MH News October 10, 2019

More than 2500 people gathered in Denver at the “Evolving Faith” conference to listen to popular speakers and discuss ways to find new expressions of their Christian faith. The event follows upon the first one in 2018 which came at the initiative of two Christian authors and bloggers, Sarah Bessey and the late Rachel Held Evans. It was promoted as opportunity for “wanderers, wonderers, and spiritual refugees” to explore their faith. Most came from white Evangelical backgrounds. Special attention was given to the absent Evans, and her widower took the platform and confessed that he had become agnostic about the hope of heaven and reunion with his famous wife.


The trial of former Dallas police officer Amber Guyger had significant religious components, one factor in attracting the attention of religious people in the region and around the country. The victim, Botham Jean, was a 2016 graduate of Harding University in Arkansas, a Christian school affiliated with the Church of Christ. There, and later in Dallas at the Dallas West Church of Christ, was active as a musician and youth leader. Shortly after the sentencing, Guyger was embraced by Jean’s brother, who also pronounced his forgiveness of her. In addition, the judge embraced the woman after handing her a Bible and the victim’s mother call for more attention to social justice issues. Ministers around the country have offered commentary on the religious elements of this trial and the behavior of these various participants.


The American Academy of Religion issued guidelines of what they think all college students should know about religion. At the invitation of the Author Vining Davis Foundation (and with their funding), the Academy spent three years developing guidelines for those who graduate from colleges and universities. They recommend that students be able to discern accurate and credible knowledge about diverse religious traditions and expressions; recognize the internal diversity within religious traditions; understand how religions have shaped—and are shaped by—the experiences and histories of individuals, communities, nations, and regions; interpret how religious expressions make use of cultural symbols and artistic representations of their times and contexts; and distinguish confessional or prescriptive statements made by religions from descriptive or analytical statements.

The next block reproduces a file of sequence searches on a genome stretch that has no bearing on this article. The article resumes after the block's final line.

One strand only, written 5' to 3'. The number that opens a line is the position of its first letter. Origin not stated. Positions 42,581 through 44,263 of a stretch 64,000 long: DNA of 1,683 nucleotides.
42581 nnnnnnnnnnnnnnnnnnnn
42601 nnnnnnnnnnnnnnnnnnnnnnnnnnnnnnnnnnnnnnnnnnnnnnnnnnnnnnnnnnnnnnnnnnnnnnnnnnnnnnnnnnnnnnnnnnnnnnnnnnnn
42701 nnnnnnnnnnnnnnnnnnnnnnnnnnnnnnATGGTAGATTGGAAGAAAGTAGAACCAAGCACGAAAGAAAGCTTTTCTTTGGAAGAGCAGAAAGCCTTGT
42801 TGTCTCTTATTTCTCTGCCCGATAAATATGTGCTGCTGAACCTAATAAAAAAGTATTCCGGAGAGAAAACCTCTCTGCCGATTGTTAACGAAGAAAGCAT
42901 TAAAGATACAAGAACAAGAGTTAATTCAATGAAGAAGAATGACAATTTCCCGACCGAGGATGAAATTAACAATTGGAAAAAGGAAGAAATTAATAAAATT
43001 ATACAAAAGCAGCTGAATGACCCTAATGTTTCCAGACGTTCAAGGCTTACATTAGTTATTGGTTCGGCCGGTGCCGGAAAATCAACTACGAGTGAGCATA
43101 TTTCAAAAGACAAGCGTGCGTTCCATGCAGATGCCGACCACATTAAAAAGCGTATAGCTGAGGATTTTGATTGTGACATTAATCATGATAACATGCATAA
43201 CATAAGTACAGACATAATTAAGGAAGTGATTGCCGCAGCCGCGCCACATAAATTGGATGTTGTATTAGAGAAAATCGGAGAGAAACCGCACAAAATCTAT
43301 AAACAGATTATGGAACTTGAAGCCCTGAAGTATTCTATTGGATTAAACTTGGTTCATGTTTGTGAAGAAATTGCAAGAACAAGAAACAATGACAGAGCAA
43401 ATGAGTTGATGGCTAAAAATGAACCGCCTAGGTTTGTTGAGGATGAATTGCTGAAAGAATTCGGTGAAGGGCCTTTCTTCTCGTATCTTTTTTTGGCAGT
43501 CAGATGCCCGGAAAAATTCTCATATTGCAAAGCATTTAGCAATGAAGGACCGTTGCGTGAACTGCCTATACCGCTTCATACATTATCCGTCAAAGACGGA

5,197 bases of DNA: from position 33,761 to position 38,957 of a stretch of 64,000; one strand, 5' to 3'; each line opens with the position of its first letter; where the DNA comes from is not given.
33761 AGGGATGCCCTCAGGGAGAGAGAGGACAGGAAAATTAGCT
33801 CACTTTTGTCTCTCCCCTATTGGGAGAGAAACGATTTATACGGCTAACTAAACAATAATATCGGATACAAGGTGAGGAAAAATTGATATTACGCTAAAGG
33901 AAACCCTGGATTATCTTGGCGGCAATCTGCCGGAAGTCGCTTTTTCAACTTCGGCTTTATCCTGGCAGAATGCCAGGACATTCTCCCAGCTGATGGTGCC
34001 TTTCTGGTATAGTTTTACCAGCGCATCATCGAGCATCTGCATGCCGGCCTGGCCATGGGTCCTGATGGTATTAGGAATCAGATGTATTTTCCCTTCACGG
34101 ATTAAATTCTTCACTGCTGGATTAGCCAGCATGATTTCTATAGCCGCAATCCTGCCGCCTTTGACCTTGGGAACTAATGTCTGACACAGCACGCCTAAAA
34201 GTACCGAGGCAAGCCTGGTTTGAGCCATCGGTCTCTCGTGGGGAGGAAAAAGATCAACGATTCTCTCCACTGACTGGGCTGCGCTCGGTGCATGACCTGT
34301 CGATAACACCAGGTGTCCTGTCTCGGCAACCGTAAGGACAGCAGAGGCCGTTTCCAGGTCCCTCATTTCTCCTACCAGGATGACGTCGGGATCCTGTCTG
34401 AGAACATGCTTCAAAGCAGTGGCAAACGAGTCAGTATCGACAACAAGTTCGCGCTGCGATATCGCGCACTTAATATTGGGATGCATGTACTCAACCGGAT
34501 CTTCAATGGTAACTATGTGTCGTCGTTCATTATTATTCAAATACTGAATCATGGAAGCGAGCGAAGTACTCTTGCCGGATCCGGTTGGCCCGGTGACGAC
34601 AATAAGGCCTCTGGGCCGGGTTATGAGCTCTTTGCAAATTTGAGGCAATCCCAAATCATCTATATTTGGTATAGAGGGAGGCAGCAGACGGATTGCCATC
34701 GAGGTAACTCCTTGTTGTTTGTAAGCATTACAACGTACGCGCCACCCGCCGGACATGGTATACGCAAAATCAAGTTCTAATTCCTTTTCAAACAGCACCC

Private, Evangelical Gordon College in Wenham, Massachusetts, (just north of Boston) received a $75.5 million cash gift to its endowment. Only four other Evangelical universities in the United States have received a gift over $70 million: Westmont, Liberty, Oral Roberts, and Regent. With just shy of 2,000 students (in both undergraduate and graduate programs) Gordon is the largest Evangelical enclave in the increasingly secular Northeast. “We’re, respectfully, a city on a hill in this part of the world,” said school president Michael Lindsey. The current gift comes on the front end of a recently announced campaign to raise $130 million. In 2007, the school received a $60 million gift and earlier this year received a $10 million gift.


Jews celebrate the Day of Atonement (Yom Kippur). Southern Baptists gather in Dallas to discuss sexual abuse. Lawyers in Washington DC argue sexual orientation and religious freedom before the Supreme Court. Mormons hold their annual General Conference in Salt Lake City and expand opportunities for women. Evangelical leaders push back on President Trump’s withdraw of American troops from Syria.